Should you have a lawyer if you have been charged or are at risk of being charged with a criminal offence?
The short answer is yes. We strongly recommend that if you are contacted by the Police Service that you speak with a lawyer before answering any questions.
If you are approached by a police officer in a public setting, you are only required to provide them with your name and current address. If you are
pulled over whilst driving by a police officer, you must produce your driver’s license.
Police will often ask if you wish to participate in an electronic record of interview. The police must inform you of your right to telephone a friend
or lawyer to seek advice or have someone present during the police interview, before you begin being questioned. You should always exercise your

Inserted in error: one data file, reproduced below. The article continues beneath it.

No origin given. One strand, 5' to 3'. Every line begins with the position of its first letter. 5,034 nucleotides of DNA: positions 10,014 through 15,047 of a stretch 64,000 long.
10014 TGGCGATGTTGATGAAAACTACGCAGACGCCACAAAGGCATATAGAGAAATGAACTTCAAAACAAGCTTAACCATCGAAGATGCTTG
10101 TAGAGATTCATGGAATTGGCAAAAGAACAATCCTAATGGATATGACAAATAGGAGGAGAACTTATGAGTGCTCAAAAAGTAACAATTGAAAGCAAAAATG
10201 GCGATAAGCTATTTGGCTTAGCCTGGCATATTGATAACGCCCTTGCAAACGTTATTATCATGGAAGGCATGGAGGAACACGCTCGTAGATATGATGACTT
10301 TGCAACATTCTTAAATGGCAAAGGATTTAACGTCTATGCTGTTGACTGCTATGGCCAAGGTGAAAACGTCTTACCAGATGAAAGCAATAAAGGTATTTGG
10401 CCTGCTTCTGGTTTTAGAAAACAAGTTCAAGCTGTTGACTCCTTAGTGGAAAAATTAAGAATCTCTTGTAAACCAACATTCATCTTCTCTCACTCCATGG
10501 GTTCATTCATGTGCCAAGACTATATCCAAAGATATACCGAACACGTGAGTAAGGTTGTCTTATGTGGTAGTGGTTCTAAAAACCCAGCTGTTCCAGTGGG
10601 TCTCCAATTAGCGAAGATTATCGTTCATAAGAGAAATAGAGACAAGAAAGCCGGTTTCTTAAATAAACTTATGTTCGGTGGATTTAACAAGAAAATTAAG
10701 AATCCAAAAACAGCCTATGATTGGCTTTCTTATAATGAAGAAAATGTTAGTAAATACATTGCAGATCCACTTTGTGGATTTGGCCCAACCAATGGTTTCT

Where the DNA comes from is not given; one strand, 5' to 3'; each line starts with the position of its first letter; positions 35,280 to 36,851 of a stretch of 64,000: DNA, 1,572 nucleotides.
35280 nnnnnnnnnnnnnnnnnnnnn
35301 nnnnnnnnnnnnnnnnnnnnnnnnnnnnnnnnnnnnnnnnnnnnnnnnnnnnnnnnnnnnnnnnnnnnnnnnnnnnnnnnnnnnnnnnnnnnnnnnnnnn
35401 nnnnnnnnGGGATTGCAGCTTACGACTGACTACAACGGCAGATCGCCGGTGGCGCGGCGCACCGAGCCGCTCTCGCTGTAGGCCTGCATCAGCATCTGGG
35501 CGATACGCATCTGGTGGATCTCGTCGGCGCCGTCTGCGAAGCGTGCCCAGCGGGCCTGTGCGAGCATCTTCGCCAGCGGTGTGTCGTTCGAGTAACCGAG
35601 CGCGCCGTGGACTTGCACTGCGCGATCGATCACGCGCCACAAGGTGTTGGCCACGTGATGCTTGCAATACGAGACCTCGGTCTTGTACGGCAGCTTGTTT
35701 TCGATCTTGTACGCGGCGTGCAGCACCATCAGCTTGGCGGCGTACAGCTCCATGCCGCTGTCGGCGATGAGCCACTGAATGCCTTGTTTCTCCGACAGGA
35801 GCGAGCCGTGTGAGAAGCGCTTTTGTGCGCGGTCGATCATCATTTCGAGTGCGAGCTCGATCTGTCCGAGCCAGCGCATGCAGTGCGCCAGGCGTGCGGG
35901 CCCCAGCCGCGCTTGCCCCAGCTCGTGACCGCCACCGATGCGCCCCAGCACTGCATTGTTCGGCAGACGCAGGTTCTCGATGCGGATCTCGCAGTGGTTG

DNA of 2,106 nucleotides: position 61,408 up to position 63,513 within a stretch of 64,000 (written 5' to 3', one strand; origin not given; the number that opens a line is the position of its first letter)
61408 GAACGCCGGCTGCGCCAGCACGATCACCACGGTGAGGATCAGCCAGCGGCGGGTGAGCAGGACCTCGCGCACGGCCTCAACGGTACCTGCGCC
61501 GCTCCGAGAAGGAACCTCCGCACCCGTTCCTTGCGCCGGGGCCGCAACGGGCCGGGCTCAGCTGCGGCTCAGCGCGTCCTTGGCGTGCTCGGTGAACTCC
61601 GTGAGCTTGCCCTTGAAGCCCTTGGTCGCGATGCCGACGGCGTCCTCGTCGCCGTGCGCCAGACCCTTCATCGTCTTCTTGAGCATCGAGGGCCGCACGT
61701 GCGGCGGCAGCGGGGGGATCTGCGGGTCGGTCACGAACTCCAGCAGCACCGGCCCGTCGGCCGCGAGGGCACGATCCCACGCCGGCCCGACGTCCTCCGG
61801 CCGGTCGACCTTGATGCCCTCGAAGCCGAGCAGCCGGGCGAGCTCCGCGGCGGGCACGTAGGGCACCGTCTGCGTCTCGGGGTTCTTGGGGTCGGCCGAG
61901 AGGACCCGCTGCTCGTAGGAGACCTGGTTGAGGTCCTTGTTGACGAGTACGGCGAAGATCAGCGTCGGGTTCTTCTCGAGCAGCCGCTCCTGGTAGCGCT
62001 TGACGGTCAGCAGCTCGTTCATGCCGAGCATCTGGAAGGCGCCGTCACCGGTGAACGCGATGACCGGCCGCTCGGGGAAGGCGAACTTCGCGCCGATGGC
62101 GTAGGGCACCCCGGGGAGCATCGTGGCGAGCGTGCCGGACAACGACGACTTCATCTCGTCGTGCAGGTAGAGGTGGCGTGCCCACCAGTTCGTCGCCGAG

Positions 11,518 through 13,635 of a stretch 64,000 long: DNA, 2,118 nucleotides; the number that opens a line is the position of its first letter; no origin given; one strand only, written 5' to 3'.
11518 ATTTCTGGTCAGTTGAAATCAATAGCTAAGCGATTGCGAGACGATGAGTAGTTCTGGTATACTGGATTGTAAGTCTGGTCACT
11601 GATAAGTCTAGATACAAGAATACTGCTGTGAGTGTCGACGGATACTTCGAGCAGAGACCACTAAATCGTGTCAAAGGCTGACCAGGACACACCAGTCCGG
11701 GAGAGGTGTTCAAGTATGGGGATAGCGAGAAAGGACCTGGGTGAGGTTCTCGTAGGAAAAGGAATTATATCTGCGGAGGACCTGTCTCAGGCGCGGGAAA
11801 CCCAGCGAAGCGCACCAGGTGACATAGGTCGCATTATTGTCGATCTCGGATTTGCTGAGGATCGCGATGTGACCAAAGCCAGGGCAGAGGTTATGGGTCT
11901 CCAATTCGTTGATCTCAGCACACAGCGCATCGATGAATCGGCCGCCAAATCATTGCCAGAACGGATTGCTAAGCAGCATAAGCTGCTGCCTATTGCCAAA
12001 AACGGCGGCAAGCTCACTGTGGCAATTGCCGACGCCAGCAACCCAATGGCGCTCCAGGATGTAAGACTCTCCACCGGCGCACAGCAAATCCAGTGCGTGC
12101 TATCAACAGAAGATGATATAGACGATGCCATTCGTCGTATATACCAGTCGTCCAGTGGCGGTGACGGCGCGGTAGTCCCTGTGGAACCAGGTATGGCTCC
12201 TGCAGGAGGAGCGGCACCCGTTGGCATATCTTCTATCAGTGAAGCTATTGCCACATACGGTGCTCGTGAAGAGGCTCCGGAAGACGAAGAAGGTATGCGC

right to telephone a lawyer as anything that you say in that interview can be used against you as evidence in future proceedings.
If your lawyer cannot immediately be present, the police must delay the interview for a reasonable period of time. You are not required to answer any
questions asked of you, other than providing your name and address as mentioned above. Providing the police with more information without first
obtaining advice can be detrimental to your case.
The police might tell you that you don’t need a lawyer, or that the result of you pleading guilty to the charge will result in a certain penalty. The
role of the police is to prosecute you. They are not trained lawyers and are not there to provide you with legal advice to protect your interests.
Before speaking to police, or if you have been charged with a criminal offence, you should always seek advice from an experienced criminal lawyer.
Failing to do so, could have dire consequences for you.